I don't feel like my Tourettes has disadvantaged me at all and if any of you reading this have something similar or have any questions, please don't hesitate to get in touch. I would be happy to help or talk you through what support is available at KU for students with a disability.

Chelsey :)

Getting Ready for my Final Year!

Posted 26 Sep 2013 by Chloe


Well it's almost time to head back to London, and what a great summer this has been!

I managed to get work back at the Eden Project in St. Austell where I worked last year and also managed to secure some weekend work at a bar in my city, where a lot of my friends work! I've had a great time seeing friends and family whilst I've been back but I also made it super important to keep up to date with work that I have been given to do before I start again.
This summer we have been assigned a live project, which involves creating storyboards and characters in preparation for creating a promotional video for a book.

I think its very important to keep in the know with what is going on around you whilst you have time off, and making sure, regardless of whether you have a project or not, that you are keeping yourself involved in your course- it's pretty easy to just sit back and relax all summer, but making sure you keep yourself updated is important. Even if I am not looking at my project or dissertation work, I like to spend parts of the day doing casual research or drawing just to make sure I don't get too lax!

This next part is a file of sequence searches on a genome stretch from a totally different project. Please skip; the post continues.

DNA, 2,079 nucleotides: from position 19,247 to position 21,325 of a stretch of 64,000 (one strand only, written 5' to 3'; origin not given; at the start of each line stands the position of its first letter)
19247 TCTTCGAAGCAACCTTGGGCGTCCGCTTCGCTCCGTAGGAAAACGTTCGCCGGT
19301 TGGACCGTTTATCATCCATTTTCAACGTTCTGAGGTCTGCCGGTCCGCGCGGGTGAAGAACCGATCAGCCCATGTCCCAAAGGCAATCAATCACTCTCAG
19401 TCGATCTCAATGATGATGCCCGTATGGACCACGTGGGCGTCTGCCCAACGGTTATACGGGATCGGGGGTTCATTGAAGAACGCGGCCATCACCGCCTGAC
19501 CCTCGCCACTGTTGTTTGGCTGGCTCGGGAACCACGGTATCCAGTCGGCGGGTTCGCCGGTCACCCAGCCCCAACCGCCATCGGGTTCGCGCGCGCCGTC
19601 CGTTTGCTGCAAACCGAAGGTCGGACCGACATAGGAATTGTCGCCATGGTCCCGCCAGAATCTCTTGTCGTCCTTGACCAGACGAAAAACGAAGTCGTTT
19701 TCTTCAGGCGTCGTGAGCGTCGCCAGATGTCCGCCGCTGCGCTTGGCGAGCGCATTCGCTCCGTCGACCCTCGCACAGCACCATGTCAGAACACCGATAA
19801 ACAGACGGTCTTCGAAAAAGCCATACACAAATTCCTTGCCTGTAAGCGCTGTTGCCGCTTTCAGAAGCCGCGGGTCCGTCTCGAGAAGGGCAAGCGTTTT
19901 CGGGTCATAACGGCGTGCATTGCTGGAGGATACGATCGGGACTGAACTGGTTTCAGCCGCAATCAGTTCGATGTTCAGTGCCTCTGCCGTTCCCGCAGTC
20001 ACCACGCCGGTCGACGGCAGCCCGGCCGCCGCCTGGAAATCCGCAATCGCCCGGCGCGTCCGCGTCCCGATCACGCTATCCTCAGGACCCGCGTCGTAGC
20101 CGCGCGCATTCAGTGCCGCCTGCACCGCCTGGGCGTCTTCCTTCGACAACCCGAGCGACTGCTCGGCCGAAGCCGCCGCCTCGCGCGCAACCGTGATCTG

Other than that, summer has been lovely. It's always nice to have a bit of time to do what you want, go to festivals or go on holiday.

When I get back I'll be heading into my third and final year and I couldn't be more excited. This year is the most important in terms of your marks and work so it's going to be important to focus! I'm going to continue with my volunteering at Wimbledon walking the greyhounds and have also looked into kickboxing to get me fit and healthy!

The summer has also been a time for me to reflect on what I have learned over the past couple of years and start to think about what I want to do after I complete the degree. At the moment I've got a couple of directions I think would be great, so I'm planning on talking to my tutors and researching my options! I can't wait to see where this year takes me..:)